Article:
Laura Codruta Kovesi, who is scheduled to appear for interview in 26 February inside the European Parliament for the new role of European Prosecutor General at the European Public Prosecutor’s Office, is under investigation in Romania for abuse of power, bribery and false testimony. She received a summons on 13 February to appear before the Section for Investigation of Judicial Crimes in Romania. This follows the news that that Ms Kovesi has 18 files open against her in Romania.
The summons relates to a complaint filed by Sebastian Ghita in December 2018, claiming that Ms Kovesi asked him to pay for the repatriation of Nicolae Popa, a Romanian fugitive who had been arrested in Indonesia. At the time, the police made public the invoices and subsequent payment. Ms Kovesi has denied the allegations.
Ms Kovesi was dismissed from her role as the head of Romania’s National Anti-Corruption Directorate (DNA) after the discovery of secret protocols between the secret services and the judiciary that were signed during Ms Kovesi’s time in office. The Constitutional Court found in January 2019 that the protocols are unconstitutional.
Ms Kovesi’s nomination for the role of European Prosecutor General is opposed by Tudorel Toader, Romania’s Minister of Justice. Mr Toader wrote to his counterparts from other EU countries to oppose Ms Kovesi’s nomination for the European Prosecutor General role. He explained that his opposition was based upon Ms Kovesi’s role and accountability in the protocols scandal and the way that those protocols undermine democratic freedoms and norms. Mr Toader referenced in his letter comments made by the European Commission Vice-President Frans Timmermans calling for an investigation into the protocols.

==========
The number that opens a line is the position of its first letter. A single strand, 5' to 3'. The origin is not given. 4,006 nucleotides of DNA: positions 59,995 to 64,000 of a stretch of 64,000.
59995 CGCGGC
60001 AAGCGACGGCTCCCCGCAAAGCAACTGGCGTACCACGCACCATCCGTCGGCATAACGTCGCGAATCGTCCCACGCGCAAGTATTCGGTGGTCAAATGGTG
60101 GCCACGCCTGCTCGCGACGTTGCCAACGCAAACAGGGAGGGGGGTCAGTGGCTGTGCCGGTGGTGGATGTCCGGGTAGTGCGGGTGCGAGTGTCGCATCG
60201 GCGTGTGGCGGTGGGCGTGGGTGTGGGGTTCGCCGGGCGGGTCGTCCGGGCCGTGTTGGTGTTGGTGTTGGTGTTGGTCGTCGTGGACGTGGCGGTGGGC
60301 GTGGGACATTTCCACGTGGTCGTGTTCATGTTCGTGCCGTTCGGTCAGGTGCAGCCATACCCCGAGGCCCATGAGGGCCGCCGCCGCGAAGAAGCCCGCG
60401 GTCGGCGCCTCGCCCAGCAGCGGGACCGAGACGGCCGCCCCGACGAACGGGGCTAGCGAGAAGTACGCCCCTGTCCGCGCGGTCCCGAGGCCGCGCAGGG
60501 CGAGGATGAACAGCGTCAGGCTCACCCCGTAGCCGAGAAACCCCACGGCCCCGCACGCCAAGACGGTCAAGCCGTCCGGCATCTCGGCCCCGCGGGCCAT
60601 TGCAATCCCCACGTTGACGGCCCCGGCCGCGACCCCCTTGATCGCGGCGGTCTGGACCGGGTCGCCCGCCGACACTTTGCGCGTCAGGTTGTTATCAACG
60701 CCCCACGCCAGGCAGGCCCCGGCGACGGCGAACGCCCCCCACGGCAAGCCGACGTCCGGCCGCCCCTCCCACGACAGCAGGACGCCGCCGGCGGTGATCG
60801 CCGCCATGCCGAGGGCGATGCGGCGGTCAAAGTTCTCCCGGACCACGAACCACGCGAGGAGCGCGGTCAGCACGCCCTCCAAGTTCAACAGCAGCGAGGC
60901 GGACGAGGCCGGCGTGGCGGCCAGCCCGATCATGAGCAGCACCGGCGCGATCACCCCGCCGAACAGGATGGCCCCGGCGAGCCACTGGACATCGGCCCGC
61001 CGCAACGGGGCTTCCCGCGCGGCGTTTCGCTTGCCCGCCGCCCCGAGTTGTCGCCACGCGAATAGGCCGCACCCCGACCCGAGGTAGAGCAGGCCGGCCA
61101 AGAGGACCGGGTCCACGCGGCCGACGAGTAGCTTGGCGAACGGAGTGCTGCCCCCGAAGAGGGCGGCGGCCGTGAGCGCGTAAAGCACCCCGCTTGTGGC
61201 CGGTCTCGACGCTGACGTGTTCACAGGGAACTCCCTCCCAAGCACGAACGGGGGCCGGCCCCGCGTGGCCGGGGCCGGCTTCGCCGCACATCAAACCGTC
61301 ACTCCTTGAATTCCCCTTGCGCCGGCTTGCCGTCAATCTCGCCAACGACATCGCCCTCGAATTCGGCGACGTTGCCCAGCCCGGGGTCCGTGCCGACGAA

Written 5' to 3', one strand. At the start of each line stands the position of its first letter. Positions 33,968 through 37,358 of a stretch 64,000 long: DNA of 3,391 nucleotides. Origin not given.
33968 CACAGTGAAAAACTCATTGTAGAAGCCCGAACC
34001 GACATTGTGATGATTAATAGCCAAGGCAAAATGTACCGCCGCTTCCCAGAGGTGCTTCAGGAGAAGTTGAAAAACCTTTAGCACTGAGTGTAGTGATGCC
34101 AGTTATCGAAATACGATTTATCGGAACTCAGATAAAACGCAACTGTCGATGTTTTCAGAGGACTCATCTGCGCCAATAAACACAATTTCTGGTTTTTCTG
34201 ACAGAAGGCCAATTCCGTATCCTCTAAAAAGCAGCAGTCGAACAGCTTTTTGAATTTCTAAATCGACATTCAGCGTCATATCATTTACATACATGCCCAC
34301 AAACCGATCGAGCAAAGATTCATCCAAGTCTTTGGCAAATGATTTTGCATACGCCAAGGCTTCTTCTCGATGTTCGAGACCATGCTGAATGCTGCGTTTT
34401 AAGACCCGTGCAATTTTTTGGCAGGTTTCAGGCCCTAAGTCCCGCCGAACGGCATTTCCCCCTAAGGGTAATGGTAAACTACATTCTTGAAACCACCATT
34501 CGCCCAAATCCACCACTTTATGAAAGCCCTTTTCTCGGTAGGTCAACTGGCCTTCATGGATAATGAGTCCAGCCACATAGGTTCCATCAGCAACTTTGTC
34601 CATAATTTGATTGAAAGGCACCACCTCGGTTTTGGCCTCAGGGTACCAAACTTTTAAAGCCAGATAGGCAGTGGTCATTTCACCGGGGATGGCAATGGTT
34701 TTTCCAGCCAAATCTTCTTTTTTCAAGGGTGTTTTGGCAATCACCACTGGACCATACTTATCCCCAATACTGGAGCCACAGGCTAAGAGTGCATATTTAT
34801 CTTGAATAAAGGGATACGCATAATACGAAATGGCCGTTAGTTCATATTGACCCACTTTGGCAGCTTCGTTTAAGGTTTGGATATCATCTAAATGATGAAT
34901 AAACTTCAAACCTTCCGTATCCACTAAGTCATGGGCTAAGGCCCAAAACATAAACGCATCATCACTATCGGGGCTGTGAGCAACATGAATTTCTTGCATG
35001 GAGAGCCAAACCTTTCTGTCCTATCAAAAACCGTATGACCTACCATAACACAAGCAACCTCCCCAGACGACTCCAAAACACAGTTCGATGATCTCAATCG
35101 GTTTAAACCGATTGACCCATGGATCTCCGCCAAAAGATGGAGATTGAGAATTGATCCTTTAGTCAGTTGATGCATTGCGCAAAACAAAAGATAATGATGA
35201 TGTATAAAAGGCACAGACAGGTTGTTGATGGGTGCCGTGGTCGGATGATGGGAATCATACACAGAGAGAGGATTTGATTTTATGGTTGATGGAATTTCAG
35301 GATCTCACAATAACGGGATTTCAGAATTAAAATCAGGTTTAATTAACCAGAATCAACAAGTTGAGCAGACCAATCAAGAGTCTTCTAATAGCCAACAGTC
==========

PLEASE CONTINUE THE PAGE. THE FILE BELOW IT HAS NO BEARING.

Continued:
An international lawyer based in Bucharest was quoted in EU Today saying: “It is astonishing to see how European politicians have been willing to associate themselves with Laura Kovesi’s candidacy for this top European prosecutor job. People like Gunther Krichbaum, Robert Metsola and Esteban Gonzalez Pons are taking a reputational risk by associating themselves with her. Ultimately, she is undeniably linked to the protocol scandal in Romania. It is impossible to overstate the significance of that scandal in Romania, for a country that has lived through the darkest days of the Securitate. Romanians cannot overlook such similar interference in the judiciary in the present day, after such a sinister past. It’s hard to believe senior European politicians can overlook this conduct taking place right here in the EU. Now that further investigations are taking place about her, perhaps the Brussels elite need to reconsider their seemingly unconditional adoration of Kovesi?”